Before I start, I have to confess that I do not know much about long jing (dragon well) tea which is a widely celebrated and appreciated tea in China. I like a good green tea, but to appreciate them I simply need to learn more about it. To qualify as long jing green tea, the tea needs to come from Zhejiang province however, there are more restrictive definitions that refer to certain plantations in the West Lake area of Hangzhou. West Lake Long jing teas are known to be the best ones and there are four main types available: Qiantang, yuezhou, white tea, and shifeng long jing the last is known as the best quality one.
I got hold of this long jing tea unexpectedly and without having a chance to ask questions about it. I had to self-study to find out that it is a typical roasted fixed green tea with a strong fragrance and mellow flavour. It is the most famous green tea in China. I do not like using superlatives so much, but you really see this tea everywhere. In a way, the fact that I have only tried it recently is quite a miracle. While traditionally long jing teas have been manually roasted, nowadays fully machine-made or semi handmade ones (meaning that fixation is made by machine and final pan-frying by hand) are also available and only the top-quality long jing goes through manual roasting.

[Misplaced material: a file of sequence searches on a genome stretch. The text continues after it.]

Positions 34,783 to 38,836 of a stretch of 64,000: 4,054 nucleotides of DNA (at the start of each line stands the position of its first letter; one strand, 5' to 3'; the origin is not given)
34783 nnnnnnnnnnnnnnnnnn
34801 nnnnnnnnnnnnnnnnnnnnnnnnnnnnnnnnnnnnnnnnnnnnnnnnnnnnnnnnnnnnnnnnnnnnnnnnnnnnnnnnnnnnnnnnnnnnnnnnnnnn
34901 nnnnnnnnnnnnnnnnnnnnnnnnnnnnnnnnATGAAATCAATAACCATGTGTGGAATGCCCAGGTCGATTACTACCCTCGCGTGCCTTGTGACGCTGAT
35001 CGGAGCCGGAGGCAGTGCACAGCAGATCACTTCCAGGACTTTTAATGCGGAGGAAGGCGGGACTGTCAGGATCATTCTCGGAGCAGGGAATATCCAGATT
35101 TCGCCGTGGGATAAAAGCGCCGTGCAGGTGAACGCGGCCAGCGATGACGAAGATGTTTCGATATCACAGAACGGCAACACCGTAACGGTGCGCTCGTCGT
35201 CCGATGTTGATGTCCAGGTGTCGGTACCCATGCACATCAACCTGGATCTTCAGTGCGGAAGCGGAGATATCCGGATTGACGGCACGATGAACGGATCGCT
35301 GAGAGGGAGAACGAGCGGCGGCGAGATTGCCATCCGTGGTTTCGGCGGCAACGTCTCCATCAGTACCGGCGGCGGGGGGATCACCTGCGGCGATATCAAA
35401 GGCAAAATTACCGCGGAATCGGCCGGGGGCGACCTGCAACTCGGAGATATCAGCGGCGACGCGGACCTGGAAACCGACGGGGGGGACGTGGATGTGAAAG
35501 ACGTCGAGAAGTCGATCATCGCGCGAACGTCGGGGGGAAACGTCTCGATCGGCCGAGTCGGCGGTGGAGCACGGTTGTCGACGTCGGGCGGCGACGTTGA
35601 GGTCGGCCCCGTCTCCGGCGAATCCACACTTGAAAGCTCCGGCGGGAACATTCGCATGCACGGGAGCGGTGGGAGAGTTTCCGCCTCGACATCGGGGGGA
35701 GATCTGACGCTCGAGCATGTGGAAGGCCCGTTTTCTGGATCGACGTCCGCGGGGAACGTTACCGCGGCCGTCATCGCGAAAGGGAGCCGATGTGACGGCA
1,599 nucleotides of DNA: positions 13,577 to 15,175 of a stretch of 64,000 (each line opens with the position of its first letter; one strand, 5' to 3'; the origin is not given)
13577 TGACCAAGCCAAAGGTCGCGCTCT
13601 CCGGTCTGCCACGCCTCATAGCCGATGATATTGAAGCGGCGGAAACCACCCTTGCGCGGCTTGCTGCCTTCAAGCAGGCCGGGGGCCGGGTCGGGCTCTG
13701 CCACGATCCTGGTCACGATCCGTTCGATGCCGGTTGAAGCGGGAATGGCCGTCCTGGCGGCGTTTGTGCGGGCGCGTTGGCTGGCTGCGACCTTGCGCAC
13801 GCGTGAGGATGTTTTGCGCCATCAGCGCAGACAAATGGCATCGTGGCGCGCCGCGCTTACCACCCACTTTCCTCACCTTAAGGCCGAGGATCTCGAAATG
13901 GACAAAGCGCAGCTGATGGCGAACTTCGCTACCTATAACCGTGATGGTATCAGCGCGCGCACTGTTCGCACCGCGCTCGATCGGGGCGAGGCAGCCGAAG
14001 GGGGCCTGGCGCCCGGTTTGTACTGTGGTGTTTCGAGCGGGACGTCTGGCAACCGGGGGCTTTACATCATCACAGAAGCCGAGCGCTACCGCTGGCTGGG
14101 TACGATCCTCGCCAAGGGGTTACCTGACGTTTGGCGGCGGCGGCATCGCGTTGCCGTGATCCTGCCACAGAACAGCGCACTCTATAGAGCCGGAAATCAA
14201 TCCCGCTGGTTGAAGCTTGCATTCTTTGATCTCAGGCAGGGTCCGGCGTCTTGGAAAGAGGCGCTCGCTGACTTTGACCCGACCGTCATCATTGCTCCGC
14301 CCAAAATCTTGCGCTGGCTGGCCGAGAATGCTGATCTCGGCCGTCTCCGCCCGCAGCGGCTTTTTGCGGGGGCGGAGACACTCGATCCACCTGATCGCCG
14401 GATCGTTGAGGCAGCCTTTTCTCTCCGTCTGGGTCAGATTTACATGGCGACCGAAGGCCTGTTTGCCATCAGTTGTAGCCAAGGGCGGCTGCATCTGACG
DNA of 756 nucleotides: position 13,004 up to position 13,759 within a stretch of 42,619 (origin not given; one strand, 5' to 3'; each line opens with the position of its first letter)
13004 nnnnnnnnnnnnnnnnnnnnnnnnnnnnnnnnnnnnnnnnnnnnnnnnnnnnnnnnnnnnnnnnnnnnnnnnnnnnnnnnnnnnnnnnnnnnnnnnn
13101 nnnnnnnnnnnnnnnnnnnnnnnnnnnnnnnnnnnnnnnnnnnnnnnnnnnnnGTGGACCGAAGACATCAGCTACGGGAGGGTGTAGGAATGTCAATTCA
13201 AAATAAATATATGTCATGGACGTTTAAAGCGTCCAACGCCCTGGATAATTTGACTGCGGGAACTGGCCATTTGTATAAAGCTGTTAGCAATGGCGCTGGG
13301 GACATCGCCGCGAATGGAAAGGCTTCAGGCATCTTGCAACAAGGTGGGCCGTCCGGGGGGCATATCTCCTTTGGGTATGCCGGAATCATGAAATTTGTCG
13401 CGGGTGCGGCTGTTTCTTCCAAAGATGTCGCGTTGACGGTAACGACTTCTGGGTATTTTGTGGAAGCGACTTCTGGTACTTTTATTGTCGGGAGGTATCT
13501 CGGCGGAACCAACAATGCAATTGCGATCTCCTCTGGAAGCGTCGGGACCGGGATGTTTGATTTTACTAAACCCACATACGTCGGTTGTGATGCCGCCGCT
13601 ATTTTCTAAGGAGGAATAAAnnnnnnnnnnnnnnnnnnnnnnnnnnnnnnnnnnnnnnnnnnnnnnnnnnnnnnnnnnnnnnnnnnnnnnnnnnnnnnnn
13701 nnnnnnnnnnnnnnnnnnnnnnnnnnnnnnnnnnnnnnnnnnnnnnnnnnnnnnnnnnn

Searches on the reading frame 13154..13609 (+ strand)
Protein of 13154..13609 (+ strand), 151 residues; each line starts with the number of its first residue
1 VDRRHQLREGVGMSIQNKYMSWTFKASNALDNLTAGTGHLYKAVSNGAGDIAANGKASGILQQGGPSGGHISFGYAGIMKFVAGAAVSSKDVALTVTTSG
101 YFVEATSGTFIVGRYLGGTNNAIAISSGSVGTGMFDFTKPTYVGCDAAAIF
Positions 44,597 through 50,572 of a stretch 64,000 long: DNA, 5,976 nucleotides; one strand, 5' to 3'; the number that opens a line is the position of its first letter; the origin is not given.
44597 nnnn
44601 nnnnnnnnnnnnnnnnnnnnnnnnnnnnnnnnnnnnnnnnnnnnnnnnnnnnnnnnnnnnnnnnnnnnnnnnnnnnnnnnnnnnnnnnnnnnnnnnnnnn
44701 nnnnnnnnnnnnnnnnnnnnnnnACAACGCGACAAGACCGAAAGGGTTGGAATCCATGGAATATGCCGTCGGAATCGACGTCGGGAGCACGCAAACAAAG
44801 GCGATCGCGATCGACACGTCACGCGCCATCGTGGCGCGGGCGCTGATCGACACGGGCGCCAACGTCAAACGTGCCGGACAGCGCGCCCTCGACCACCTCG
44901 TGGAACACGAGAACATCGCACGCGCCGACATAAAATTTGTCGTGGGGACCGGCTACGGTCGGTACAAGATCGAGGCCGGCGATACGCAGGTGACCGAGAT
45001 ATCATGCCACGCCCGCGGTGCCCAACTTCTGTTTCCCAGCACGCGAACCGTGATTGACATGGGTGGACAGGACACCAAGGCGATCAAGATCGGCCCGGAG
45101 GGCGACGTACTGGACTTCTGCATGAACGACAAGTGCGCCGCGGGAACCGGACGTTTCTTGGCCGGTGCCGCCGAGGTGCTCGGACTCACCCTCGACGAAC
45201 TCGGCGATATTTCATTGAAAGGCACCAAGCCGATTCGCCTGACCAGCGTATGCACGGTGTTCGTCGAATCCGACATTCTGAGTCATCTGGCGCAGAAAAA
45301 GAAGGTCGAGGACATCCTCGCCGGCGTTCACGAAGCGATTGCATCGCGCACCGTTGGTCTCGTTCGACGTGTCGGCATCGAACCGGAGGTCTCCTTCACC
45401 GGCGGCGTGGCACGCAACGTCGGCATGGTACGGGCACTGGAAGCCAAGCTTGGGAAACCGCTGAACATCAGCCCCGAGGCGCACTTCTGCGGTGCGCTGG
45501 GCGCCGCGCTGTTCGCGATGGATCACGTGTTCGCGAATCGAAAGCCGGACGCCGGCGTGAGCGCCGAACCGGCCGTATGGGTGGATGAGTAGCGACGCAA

The fresh leaves are picked in the form of one bud one leaf or one bud two leaves and then sun-dried in the shadow which is to cut through the strong, grassy, bitter notes that a low-quality green tea would release. Long jing is known for its mellow taste which originates from the amino acids that are found in young buds. These amino acids are known as theanine and their benefits include reducing anxiety and improving sleep quality. But it is important not to drink any tea (excluding non-teas like herbal teas) to close to bedtime. I would leave at least 4-5 hours in between.
Harvest time: 2019
Leave colour: Bright green
Liquor colour: Very light yellow
Tea aroma: Subtle vegetal and nutty notes
Tea taste: Mellow and sweet
Steeping/brewing: You can use around 80°C water temperature and brew for up to one minute in gongfu style or up to three minutes in Western-style. You can brew the leaves many times (until the taste is lost). To each infusion add additional time. Experiment for a result that suits your taste.
Shelf life: Up to 1 year (the freshest the better)